Zimbabwe Stone Sculpture has gained worldwide recognition since it first emerged as a distinctive new art practice in the late 1950s. The large varieties and abundant supplies of naturally occurring rock formations of the Zimbabwe landscape provided artists with a medium unique to their country. Starting out as a small and eager group of students at a newly established painting and sculpture workshop at Harare’s National Gallery (now the National Gallery of Zimbabwe) in 1957, artists soon mastered the technical skills required to make their impression on the resistant stone boulders and began to create forms of great sculptural variety and complexity. Soon the work was receiving attention outside of Zimbabwe, in Great Britain, Europe and the United States; where exhibitions drew the attention of the media, including Newsweek, which in September 1987 hailed it as “perhaps the most important new art form to emerge from Africa in this century.” As art historians, museum directors and curators, gallery owners, collectors and the public at large began to recognize that the art of Africa was not confined to time bound age-old traditional works mainly carved from wood, but that the tradition was alive and growing, a new audience for this contemporary art developed.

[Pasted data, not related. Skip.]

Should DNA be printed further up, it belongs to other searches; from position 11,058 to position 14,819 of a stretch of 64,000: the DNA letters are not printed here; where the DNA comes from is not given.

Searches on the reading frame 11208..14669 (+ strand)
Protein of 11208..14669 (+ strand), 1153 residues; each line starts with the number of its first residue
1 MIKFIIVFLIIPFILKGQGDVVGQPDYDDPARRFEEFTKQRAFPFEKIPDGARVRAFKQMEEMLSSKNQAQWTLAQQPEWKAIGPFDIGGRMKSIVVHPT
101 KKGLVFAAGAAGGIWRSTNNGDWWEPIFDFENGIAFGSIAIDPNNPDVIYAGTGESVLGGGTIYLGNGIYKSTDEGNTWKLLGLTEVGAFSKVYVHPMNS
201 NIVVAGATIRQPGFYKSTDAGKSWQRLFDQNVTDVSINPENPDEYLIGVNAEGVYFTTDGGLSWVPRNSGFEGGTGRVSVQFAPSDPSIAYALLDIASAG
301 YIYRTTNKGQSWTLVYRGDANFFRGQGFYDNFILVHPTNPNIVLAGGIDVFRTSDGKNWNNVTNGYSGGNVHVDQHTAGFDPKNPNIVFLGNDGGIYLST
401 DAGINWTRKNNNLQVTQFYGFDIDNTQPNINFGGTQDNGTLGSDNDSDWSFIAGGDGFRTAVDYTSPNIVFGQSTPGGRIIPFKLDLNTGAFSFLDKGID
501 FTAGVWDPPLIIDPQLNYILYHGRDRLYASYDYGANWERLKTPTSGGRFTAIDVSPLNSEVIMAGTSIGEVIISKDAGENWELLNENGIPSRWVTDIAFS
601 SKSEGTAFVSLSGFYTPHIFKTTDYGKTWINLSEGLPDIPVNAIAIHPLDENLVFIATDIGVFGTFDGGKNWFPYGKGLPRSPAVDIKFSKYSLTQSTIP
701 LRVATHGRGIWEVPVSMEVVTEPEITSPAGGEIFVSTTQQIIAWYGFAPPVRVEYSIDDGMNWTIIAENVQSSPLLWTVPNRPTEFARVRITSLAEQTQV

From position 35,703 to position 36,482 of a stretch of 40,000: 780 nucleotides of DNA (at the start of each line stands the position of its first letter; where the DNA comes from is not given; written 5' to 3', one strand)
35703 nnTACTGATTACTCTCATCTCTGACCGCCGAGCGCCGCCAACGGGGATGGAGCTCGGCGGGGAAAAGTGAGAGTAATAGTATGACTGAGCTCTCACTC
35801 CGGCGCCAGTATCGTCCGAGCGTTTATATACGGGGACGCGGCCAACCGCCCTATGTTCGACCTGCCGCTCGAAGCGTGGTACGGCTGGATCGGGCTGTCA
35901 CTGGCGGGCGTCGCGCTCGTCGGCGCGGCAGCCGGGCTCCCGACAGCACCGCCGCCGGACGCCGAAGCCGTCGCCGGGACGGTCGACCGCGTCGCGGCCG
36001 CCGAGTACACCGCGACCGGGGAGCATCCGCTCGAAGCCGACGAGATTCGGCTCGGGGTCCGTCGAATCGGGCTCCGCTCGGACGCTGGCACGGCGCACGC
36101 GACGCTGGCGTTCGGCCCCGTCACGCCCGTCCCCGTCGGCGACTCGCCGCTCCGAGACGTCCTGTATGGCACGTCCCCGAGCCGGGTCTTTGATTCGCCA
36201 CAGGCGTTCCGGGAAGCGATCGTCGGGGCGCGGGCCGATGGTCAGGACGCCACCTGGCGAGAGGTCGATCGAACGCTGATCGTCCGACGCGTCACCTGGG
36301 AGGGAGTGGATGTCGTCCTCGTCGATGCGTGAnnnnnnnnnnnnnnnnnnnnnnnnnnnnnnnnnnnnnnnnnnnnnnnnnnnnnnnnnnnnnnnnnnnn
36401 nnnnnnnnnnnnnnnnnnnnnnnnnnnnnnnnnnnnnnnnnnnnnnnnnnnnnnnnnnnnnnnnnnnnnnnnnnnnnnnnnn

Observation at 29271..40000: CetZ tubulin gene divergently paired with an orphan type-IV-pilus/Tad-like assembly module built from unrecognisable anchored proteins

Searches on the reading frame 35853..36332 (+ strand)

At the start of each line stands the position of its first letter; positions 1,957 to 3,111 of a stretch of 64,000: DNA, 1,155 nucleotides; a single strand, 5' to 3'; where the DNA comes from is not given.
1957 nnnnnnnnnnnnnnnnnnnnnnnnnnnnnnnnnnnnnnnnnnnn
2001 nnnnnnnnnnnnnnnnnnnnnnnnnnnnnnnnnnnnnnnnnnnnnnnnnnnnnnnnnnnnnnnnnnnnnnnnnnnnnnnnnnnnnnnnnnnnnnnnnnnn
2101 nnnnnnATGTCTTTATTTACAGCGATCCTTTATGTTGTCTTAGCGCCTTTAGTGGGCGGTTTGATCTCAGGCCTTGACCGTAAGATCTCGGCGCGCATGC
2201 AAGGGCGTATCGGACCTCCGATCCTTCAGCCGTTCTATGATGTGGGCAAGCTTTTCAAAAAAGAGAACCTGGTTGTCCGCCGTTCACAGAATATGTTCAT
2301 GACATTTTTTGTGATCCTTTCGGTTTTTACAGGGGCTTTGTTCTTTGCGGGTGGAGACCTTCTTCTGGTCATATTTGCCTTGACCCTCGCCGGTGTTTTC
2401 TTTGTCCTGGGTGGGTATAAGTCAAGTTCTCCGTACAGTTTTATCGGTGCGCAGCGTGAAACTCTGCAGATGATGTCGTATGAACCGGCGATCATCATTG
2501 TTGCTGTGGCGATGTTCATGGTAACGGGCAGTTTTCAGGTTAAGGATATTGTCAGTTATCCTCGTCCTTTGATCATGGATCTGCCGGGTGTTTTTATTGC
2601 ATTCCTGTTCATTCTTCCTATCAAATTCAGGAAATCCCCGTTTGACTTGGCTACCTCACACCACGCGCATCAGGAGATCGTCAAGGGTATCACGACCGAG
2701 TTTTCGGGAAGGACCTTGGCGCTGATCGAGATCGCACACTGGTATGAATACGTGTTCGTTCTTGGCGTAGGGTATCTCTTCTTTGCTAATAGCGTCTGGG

The best of Zimbabwe stone sculpture combines the splendor and solidity of the stone medium with imagery drawn from reality and abstracted into symbolic form. Figures and features that are reminiscent of, yet not quite like, animal and human forms suggest the creatures and mythological beings that inhabit the realms of the religions and folklore of the Zimbabwean people. The inherent character of the stone is used both in its rough cut and textured state or heated and burnished to a high gloss to reveal rich greens, browns, blocks and grays. The hardness mass, shape and volume of the serpentine, quartz, sandstone, verdite, granite, steatite, and other stones define the formal characteristics of the completed works. In addition to their weightiness, the polished surface gives a quality of classic refinement. Because the stone is quarried locally, often on land owned by the artists themselves, obtaining art supplies is relatively simple for these artists. Prominent Zimbabwean artists like Nicholas Mukomberanwa, Henry Munyaradzi and Tapfuma Gutsa have been featured in major international art shows such as the groundbreaking 1990 exhibition Contemporary African Artists: Changing Tradition at New York’s Studio Museum in Harlem, the 1991 Venice Biennale, the Africa 95 Arts festival in London, and Genesis – an intercultural collaboration between Germany and Zimbabwe in 1995-1997.